Cities Make Transformative Changes with ARPA Funds

December 2, 2021

The American Rescue Plan Act Coronavirus Local Fiscal Recovery Fund will deliver nearly $1.4 billion in funds directly to all cities in Georgia. This is the first time that every jurisdiction in the country, regardless of population size, has received a direct federal formula grant.

ARPA was signed into law in March, and the U.S. Department of Treasury, responsible for developing guidelines for the program, has issued Interim Final Rules for how funds may be used as well as interim reporting guidance. All cities in Georgia have had the opportunity to receive their first round of ARPA funding, including all metropolitan cities (generally, those over 50,000 population) and Non-entitlement Units of Government, or NEUs (those under 50,000 population).

Now that funds are in the bank, many cities are continuing the process of assessing how to put these funds to work in their communities to address needs related to the public heath and negative economic impacts of the pandemic, including needs for shoring up local government operations, supporting households and businesses, and assisting disproportionately impacted populations in the city.

Cities are thinking big and looking for ways to make transformative change in their communities with this one-time influx of federal funds.

While final rules have not yet been released, Treasury is encouraging cities to begin using their ARPA funds and to rely on the interim guidance and reporting information. This flexible funding program allows cities to meet a variety of needs – cities also have until the end of 2026 to spend funds. The interim final rules provide sufficient guidance for cities to proceed in using relief funds for urgent needs, including pandemic response efforts such as COVID-19 vaccine programs; premium pay for essential workers; revenue recovery; water, sewer, stormwater and broadband infrastructure; and supporting immediate needs of households and businesses in qualified census tracts.

A number of cities around the state including Camilla, Chattahoochee Hills, Powder Springs and Waycross have implemented ARPA-funded vaccine incentive programs for city employees. Athens-Clarke County used a portion of its ARPA funds for $100 gift cards per dose to newly vaccinated individuals who live, work or attend school in Athens-Clarke County. Many cities have approved premium pay for essential workers, including Augusta, Fitzgerald and Louisville. Peachtree Corners approved four grant programs to assist small businesses and nonprofits, covering operating, capital and emergency funding. Cedartown leaders approved the use of ARPA funds for a utility bill credit for city residents. Many cities are employing ARPA funds to address major infrastructure needs for water and sewer – including Duluth and Statesboro. Cities are thinking big and looking for ways to make transformative change in their communities with this one-time influx of federal funds.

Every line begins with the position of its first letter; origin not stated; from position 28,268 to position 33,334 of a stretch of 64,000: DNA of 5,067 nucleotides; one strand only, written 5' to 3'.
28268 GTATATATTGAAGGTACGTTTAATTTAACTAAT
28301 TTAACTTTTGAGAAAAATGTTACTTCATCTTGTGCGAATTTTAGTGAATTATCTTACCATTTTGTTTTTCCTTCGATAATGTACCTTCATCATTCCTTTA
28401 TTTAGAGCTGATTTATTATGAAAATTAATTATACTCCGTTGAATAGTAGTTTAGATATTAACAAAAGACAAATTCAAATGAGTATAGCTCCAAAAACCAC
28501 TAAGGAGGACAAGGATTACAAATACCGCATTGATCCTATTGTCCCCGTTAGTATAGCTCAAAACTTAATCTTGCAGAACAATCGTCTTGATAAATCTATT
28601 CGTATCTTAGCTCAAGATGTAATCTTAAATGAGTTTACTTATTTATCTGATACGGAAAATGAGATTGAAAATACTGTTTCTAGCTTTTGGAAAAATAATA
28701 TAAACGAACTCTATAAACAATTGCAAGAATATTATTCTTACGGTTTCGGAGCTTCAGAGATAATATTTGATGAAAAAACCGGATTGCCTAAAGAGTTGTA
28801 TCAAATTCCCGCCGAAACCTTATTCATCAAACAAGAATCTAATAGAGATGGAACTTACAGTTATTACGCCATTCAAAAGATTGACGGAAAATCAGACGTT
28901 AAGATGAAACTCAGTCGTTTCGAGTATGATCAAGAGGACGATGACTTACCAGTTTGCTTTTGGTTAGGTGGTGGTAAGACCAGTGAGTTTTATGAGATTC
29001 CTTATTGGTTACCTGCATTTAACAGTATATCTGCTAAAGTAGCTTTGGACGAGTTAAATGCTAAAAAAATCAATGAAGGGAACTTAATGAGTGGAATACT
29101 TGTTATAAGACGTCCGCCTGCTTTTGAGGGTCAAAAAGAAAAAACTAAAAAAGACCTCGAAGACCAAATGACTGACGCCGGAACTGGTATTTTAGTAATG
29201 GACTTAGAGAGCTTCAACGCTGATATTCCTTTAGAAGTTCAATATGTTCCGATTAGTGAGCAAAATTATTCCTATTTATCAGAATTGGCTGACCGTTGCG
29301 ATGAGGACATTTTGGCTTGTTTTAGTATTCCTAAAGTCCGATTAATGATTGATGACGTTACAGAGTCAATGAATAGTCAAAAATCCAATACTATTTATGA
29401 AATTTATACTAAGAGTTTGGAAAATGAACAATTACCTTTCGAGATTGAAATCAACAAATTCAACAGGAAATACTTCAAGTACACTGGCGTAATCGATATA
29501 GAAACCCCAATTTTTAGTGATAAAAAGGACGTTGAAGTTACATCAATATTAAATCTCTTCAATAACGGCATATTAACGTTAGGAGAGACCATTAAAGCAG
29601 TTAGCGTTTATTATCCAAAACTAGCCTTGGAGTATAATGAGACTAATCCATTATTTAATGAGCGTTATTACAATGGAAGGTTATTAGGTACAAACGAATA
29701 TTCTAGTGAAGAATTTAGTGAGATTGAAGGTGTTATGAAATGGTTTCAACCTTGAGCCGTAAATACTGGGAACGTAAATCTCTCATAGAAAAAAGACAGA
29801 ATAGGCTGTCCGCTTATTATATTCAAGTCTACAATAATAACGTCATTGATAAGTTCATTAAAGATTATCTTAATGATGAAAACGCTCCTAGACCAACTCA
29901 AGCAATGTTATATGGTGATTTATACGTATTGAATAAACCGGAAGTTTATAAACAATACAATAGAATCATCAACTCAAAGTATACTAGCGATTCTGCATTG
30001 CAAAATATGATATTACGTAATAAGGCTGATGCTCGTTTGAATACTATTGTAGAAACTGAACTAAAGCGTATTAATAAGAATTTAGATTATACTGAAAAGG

What’s next?

Cities should continue to use the IFR and interim reporting guidelines to identify ways to use ARPA funds. All cities will be required to submit an annual Project and Expenditure Report in 2022 – Metro cities reports will be due Jan. 31, and NEU city reports will be due April 30. These reports cover grant fund spending between the award date and 30 days before the report deadline. Every city will be required to provide basic information including your DUNS and SAM number. NEU cities will be required to provide an electronic copy of their total operating budget. Full guidelines for items to include in the report will be available when the Treasury issues its final user guide in the coming weeks.

As your city develops plans for using ARPA funds, GMA recommends you develop a budget spreadsheet that includes how funds will be used, matching uses to one of the more than 60 eligible use categories identified in Appendix 1 of the Treasury’s Compliance and Reporting Guidance document and identifying how much ARPA funds will be used for each project. Keep in mind that ARPA SLFRF are intended to be used prospectively and the interim final rule precludes the use of these funds to cover the costs of debt incurred prior to March 3, 2021. Funds must be obligated by Dec. 31, 2024 and expended by Dec. 31, 2026.

If your city plans to expend more than $750,000 in federal grant funds, you will be subject to the single audit requirement. It’s a good idea to notify your auditor if this applies to your city. The second tranche of funding for cities will be made available during the spring of 2022 and you will not be required to reapply to receive these funds. Finally, please note that if your city plans to make subawards (e.g., to nonprofit organizations), the recipient is responsible for reporting on the use of these funds–not the subrecipient. The city will be responsible for reporting and insuring funds are used according to the law and guidelines.

GMA will be working with partner organizations including the Department of Community Affairs, Department of Audits, and the Georgia Association of Regional Commissions to develop templates for reporting, sample policies, and checklists to assist cities meet all reporting requirements. GMA and our partners will also provide training and technical assistance to ensure city officials have the information you need to succeed in using your ARPA funds. 

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